Mark My Words
covering burma and southeast asia
Wednesday, December 12, 2018


Mark My Words



British ambassador to Burma, Mark Canning, talks to The Irrawaddy about the role of the UN and Asean in Burma, the Cyclone Nargis relief effort and his expectations for the election in 2010

Mark Canning

Question: How do you assess events in Burma in 2008?

Answer: It was a bad year on almost all fronts. It was especially cruel that on top of all their other problems, the people of this country had to cope with the devastation caused by Cyclone Nargis—but at least we’ve seen some good progress. After a difficult start, relief reached those who needed it, a creative mechanism was established for overseeing the operation and a number of tricky problems were overcome.

Elsewhere, there was no movement, in fact quite the opposite. The UN secretary-general himself said very recently that the degree of cooperation between Myanmar [Burma] and the UN had been unsatisfactory. There was no move toward any sort of dialogue between the government and the opposition. There was continued repression.

Q: Many critics, including Burmese both inside and outside the country, believe that Gambari’s mission has been a failure. What can he do to win greater credibility for his mission and to achieve political reconciliation in Burma?

A: The UN is playing a key role and we support it 100 percent. Dr Gambari has been working the problem extremely hard, but, as he and the secretary-general have made clear, the level of cooperation from the government has simply not been good enough.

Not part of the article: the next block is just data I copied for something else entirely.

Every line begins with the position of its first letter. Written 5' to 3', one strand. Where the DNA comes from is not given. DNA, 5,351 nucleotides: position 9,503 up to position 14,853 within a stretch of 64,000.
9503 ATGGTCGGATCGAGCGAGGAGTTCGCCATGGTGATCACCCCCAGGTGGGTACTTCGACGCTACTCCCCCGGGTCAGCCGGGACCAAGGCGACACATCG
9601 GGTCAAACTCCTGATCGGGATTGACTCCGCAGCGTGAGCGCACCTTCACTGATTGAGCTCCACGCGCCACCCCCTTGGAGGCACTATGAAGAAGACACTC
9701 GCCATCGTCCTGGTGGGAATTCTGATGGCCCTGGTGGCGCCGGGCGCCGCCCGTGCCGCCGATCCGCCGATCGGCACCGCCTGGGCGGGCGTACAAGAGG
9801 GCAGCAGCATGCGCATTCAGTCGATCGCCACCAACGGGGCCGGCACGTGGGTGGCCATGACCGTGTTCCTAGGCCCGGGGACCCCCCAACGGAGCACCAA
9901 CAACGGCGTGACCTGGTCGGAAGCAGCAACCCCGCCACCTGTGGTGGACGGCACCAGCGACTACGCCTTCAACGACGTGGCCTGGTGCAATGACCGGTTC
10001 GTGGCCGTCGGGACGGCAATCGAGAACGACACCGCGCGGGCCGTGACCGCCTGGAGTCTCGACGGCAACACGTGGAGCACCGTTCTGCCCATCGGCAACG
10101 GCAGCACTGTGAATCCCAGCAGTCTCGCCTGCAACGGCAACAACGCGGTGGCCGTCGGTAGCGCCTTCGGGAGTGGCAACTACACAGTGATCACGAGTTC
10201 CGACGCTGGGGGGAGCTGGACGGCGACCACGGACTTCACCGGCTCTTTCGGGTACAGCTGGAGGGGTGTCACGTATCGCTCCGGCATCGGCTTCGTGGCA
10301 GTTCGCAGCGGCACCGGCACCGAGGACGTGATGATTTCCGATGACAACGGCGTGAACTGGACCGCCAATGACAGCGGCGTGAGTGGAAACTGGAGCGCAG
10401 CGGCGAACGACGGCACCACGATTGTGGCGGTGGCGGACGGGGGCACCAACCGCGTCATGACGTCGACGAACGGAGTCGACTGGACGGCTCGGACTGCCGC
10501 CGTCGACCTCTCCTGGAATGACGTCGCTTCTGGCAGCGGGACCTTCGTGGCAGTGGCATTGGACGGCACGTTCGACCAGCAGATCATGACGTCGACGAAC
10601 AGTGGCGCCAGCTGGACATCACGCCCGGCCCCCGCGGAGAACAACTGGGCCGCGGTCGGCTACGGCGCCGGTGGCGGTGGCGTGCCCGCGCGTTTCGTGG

It’s crystal clear there’s not been the kind of progress over the past 12 months which a number of countries claim to have seen. In fact, the situation has gone backward and will continue to do so until there is clear and unambiguous backing for the UN.

Q: The UK played a major role in the cyclone relief operation—where do you see things going now?

A: The operation is going far better than we feared at the outset. The Tri-Partite Commission Group mechanism has proved a great success, and there has been excellent collaboration between the government, Asean and the UN. Most of the affected population is getting some form of support, a wave of secondary deaths has been avoided, and the operation has been instrumental in saving hundreds of thousands of lives. 

Q: Do you think that the “humanitarian space” in the delta can be expanded to other areas of the country? If so, what makes you believe that this will be possible, and what obstacles do you foresee?

A: That’s certainly the hope of all of us who are involved in the operation. The Nargis operation has helped build confidence and trust between the government and the donor community. We’ve seen good cooperative working, and both local and international NGOs play a fantastic role. It’s important in coming months that collectively we start to raise our eyes from the delta to address some of the serious situations elsewhere. 

Q: The UK has tended to take a hard political line on Burma. Why in this case were you willing to donate so generously? And how would you respond to sceptics who say that aid organisations cannot operate effectively in Burma because of government restrictions?

A: We’ve always believed that, while the search for a political solution goes on, the people of this country should not be made to suffer further. We’ve steadily extended our humanitarian work in-country, particularly in health, but in other areas too, like livelihoods and primary education. 

To the sceptics you mention, I’d say that while this is not always the easiest of environments, good work can be and is being done. The Three Diseases Fund is a good example. It’s delivering real health benefits to vulnerable populations, has benefited from excellent cooperation from the Ministry of Health and has at all times operated within the guidelines donors set at the outset.

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